Student: Gabrielle Branche
Supervisor: John Burt
Many cities around the world are experiencing increased urbanization and human population growth. This ultimately comes with challenges both inland and at sea, particularly pertaining to environmental protection. Roughly 70% of the world’s largest cities are situated along coasts which results in the replacement of natural shorelines by artificial ones. In fact, coastal infrastructure occupies more than half of the shorelines in cities bringing additional pressures on marine biodiversity offshore.
The Arabian Gulf is no stranger to coastal infrastructure as it is a rapidly growing region. The Gulf is known to have > 40% of its coastlines classified as heavily modifies as early as the 1990s. This trend has significantly increased with developments such as Dubai’s Palm Islands or Doha’s Pearl. With little indication of urbanization slowing down in this region, it is crucial to find ways to preserve the natural ecology of the marine ecosystems in the gulf.
Seawalls and breakwaters are some of the most commonly used structures to safeguard cities from floods and storms. Seawalls are vertical stone structures that redirect waves back into the sea ensuring that rising sea levels have a minimized effect on the coast. In the present day, seawalls are mainly built using precast concrete units which are easy to modify and scale. The malleability of precast concrete provides opportunities to determine the ways in which the infrastructure may positively impact marine fauna inhabiting the coastal area.
The goal of this research project is to use eco-engineering to determine how the landscape of a seawall can inform the biodiversity of seawalls in Abu Dhabi. By inserting 22cm x 22cm tiles into seawalls in 3 different marinas in Abu Dhabi, it can be observed how varying groove size on seawalls can allow for more biodiversity to grow and develop on the material. For this project, tiles were manufactured with 5 groove sizes ranging from 0.5mm to 1cm as well as a mixed tile and a control smooth tile. They will be inserted at the intertidal zones of the marinas and monitored over a six-month period.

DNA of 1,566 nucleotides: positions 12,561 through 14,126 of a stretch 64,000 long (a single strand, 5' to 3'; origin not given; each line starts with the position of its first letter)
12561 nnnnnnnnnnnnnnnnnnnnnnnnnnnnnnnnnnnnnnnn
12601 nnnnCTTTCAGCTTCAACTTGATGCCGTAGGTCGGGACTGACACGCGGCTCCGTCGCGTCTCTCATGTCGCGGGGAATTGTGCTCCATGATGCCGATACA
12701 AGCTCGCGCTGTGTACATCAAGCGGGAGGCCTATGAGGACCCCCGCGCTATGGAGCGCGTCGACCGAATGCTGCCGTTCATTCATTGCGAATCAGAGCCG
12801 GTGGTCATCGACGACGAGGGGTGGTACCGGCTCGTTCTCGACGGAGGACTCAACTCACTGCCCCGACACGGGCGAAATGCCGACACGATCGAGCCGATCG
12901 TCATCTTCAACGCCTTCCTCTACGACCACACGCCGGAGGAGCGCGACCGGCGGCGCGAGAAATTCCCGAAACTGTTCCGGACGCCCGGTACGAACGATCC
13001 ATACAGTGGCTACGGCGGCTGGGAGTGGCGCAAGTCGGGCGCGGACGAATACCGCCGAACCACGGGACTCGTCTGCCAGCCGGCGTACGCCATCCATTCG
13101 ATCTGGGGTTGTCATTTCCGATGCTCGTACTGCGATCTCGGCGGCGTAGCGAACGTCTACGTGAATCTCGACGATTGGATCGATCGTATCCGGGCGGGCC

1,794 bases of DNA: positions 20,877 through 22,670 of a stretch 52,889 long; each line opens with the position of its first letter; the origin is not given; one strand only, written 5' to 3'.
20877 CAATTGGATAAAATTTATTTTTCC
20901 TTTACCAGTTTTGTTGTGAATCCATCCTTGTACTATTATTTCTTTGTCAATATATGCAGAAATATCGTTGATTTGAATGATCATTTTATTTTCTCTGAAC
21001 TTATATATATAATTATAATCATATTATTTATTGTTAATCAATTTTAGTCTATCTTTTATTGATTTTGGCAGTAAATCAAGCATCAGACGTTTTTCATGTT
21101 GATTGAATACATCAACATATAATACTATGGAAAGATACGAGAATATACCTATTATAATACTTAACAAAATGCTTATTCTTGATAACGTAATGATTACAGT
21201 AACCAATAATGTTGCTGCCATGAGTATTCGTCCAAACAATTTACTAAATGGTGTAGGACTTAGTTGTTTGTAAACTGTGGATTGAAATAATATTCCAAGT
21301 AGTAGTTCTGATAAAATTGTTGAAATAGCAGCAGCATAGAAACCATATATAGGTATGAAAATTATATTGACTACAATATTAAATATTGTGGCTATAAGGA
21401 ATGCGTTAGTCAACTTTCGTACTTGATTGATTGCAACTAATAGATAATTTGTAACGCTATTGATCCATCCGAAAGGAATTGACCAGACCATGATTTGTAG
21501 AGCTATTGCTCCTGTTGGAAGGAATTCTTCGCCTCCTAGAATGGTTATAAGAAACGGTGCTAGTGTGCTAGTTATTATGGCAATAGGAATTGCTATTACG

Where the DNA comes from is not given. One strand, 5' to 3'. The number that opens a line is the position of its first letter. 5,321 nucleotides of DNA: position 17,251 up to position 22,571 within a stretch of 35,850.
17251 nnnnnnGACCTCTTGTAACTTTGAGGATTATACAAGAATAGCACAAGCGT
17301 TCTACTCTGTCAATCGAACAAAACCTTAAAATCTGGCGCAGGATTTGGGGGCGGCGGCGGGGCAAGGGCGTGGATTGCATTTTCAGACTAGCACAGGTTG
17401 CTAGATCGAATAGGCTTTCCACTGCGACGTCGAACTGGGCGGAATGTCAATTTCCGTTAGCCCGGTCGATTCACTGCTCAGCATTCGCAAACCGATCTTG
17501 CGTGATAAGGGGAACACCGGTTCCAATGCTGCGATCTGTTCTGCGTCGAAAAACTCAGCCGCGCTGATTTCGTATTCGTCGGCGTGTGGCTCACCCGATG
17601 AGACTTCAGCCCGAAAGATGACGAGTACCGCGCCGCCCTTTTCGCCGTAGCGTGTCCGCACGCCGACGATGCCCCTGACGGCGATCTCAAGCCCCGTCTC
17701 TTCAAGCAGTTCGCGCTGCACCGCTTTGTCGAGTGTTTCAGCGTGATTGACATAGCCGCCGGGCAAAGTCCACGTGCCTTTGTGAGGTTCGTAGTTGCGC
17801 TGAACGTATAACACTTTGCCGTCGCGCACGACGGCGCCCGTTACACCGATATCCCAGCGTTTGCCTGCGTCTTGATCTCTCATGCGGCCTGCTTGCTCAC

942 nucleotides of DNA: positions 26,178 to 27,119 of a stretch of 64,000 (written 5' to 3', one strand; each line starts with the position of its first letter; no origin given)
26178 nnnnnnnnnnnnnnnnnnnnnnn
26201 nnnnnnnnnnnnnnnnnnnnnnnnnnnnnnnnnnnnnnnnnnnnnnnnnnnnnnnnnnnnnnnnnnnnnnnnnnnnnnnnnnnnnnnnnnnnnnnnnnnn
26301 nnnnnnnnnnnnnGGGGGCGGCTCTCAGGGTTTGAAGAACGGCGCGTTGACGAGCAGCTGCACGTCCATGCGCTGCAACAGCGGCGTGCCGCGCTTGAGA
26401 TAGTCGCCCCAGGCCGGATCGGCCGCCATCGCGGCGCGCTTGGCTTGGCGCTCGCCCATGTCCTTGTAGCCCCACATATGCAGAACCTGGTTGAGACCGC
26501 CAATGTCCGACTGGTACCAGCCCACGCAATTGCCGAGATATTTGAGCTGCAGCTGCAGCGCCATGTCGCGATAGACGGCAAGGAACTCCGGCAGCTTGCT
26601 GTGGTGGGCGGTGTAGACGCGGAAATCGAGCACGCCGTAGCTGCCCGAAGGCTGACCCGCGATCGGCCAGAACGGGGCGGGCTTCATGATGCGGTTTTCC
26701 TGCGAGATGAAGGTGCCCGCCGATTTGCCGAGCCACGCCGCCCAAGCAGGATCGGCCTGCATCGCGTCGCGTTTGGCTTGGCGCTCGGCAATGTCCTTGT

As part of this Post-Graduate Practical Training Program (PPTP), we will be inserting, observing, and assessing the accumulation of organisms on the tiles using a Nikon D700 SLR camera contained within a waterproof Ikelite housing. Within the next couple of weeks, we will insert the tiles using underwater drills to fix them to the seawalls at the three marinas. Then, within the next two months, there will be biweekly visits to the three marinas to collect data on the tiles and monitor how the biodiversity is developing. Based on the result of the project, we can begin to find optimal concrete cast designs for future coastal development projects.
This project is not only beneficial to the research team but also can bring public attention to the efforts of the marinas to provide sustainable solutions to challenges brought about by urbanization. As such, an additional task that may be completed through PPTP is developing a social media presence for the project and the marinas being used to complete them. This aspect of the project is still being fleshed out but may be used to bring awareness to the need for coastal protection and what is currently being done for it to the general public.
The work of PPTP would contribute to Phase 2 of a 3 part initiative in which design and development (phase 1), deployment (phase 2), and analysis (phase 3) are all executed.